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An optical imaging study of 0.4 < z < 0.8 quasar host galaxies: II. Analysis and interpretation
Uppsala University, Teknisk-naturvetenskapliga vetenskapsområdet, Physics, Department of Astronomy and Space Physics, The Uppsala Astronomical Observatory.
2005 In: Astronomy and Astrophysics, ISSN 0004-6361, Vol. 443, 61-78 p.Article in journal (Refereed) Published
Place, publisher, year, edition, pages
2005. Vol. 443, 61-78 p.
URN: urn:nbn:se:uu:diva-90499OAI: oai:DiVA.org:uu-90499DiVA: diva2:162871
Available from: 2003-05-07 Created: 2003-05-07Bibliographically approved
In thesis
1. Quasar host galaxies at intermediate and high redshifts
Open this publication in new window or tab >>Quasar host galaxies at intermediate and high redshifts
2003 (English)Doctoral thesis, comprehensive summary (Other academic)
Abstract [en]

Quasars form one of the most energetic phenomena in the universe, and can be traced out to very large redshifts. By studying the galaxies which host the active nuclei, important insights can be gained into the processes that trigger and maintain the quasar powerhouse. The evolution rate of the quasar population is furthermore similar to that of ordinary galaxies, which implies a connection between black hole accretion and star formation in the host galaxies. While the properties of quasar host galaxies at low redshift have become better constrained in recent years, less is known about hosts at earlier cosmic epochs. In addition, though radio-quiet quasars are by far more common than their radio-loud counterparts their host galaxies have not been studied to the same extent, in particular not at higher redshifts.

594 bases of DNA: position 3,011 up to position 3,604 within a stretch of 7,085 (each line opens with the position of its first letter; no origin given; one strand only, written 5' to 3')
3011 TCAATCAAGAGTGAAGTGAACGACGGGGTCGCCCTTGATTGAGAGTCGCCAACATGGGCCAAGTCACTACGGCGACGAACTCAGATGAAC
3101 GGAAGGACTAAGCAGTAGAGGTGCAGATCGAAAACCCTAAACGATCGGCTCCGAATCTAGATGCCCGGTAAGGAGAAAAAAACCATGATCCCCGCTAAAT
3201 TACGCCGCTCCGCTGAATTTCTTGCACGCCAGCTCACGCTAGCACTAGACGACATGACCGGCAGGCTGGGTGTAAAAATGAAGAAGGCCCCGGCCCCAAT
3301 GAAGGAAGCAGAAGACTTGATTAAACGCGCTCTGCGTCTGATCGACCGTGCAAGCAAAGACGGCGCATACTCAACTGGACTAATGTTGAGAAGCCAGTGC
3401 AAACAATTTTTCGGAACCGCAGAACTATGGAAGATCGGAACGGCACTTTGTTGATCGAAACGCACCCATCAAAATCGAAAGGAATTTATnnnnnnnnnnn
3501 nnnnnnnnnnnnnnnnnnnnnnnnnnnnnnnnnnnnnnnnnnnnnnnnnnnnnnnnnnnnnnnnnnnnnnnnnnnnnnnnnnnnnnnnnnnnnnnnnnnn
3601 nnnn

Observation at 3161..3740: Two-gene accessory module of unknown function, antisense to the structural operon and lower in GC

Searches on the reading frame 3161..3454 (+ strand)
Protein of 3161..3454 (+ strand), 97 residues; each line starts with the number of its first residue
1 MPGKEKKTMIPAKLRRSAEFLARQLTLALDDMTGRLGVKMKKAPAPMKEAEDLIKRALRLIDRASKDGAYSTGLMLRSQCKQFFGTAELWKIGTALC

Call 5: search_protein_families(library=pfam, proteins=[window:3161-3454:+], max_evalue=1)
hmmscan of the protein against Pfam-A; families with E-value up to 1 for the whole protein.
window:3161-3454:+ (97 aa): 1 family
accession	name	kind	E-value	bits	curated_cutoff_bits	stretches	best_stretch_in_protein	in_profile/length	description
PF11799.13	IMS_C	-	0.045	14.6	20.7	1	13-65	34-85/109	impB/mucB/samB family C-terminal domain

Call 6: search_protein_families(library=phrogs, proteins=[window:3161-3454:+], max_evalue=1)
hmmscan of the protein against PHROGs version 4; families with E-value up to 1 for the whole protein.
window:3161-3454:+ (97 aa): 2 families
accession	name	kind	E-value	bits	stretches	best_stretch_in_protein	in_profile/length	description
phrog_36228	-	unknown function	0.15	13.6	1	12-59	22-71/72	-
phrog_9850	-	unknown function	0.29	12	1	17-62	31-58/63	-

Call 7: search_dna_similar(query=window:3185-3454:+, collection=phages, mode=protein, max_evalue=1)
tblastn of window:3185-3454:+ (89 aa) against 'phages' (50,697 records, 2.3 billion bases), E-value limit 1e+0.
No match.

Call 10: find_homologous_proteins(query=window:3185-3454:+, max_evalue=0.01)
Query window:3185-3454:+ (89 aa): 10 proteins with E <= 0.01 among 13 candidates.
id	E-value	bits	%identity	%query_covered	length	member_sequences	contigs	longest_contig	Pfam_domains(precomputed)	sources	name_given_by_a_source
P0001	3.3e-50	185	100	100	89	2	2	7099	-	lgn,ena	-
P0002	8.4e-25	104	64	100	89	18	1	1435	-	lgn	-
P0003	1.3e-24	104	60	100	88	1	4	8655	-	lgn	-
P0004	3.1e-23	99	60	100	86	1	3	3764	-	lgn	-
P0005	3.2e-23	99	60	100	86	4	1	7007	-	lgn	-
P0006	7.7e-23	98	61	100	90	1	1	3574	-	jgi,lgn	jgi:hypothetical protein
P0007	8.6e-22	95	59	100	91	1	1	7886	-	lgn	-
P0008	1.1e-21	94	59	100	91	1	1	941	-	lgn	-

An imaging campaign of a large sample of quasars at intermediate redshift (0.4 < z < 0.8) was carried out at optical wavelengths using the Nordic Optical Telescope, and is studied in this thesis together with two smaller samples. The joint material forms more than half of the total number of observed sources in this redshift interval and increases the number of resolved radio-quiet hosts at z>0.4 considerably. The morphology and mean magnitudes are found to be similar for radio-loud and radio-quiet host galaxies. Both types of host are shown to have optical colours as blue as those of present-day late-type spirals and starburst galaxies, which is likely the result of ongoing star formation.

With increasing redshift, observations of host galaxies become more difficult. High spatial resolution can be achieved with adaptive optics, but the variation of the point spread function in the near-infrared wavelength band which is most suited for detection is large and rapid. A statistical approach to the problem of characterizing the point spread function has been developed, making use of simulated objects which are matched to the different atmospheric conditions. Bright, compact host galaxies showing signs of merging and interaction were detected in this way for three quasars at z~2.2, which were observed with the ESO 3.6 m telescope. The method is not restricted to host galaxy analysis but can be utilized in other applications as well, provided that the underlying extended source can be described by an analytical model.

Place, publisher, year, edition, pages
Uppsala: Uppsala Astronomiska Observatorium, 2003. 64 p.
Comprehensive Summaries of Uppsala Dissertations from the Faculty of Science and Technology, ISSN 1104-232X ; 842
Astronomy, Active galaxies, Quasars, Host galaxies, Imaging, Photometry, Magnitudes, Colours, Morphology, Statistical methods, High-redshift, Infrared, Astronomi
National Category
Astronomy, Astrophysics and Cosmology
Research subject
Theoretical Astrophysics
urn:nbn:se:uu:diva-3451 (URN)91-554-5642-1 (ISBN)
Public defence
2003-05-30, Häggsalen, Ångströmlaboratoriet, Uppsala, 10:15
Available from: 2003-05-07 Created: 2003-05-07Bibliographically approved

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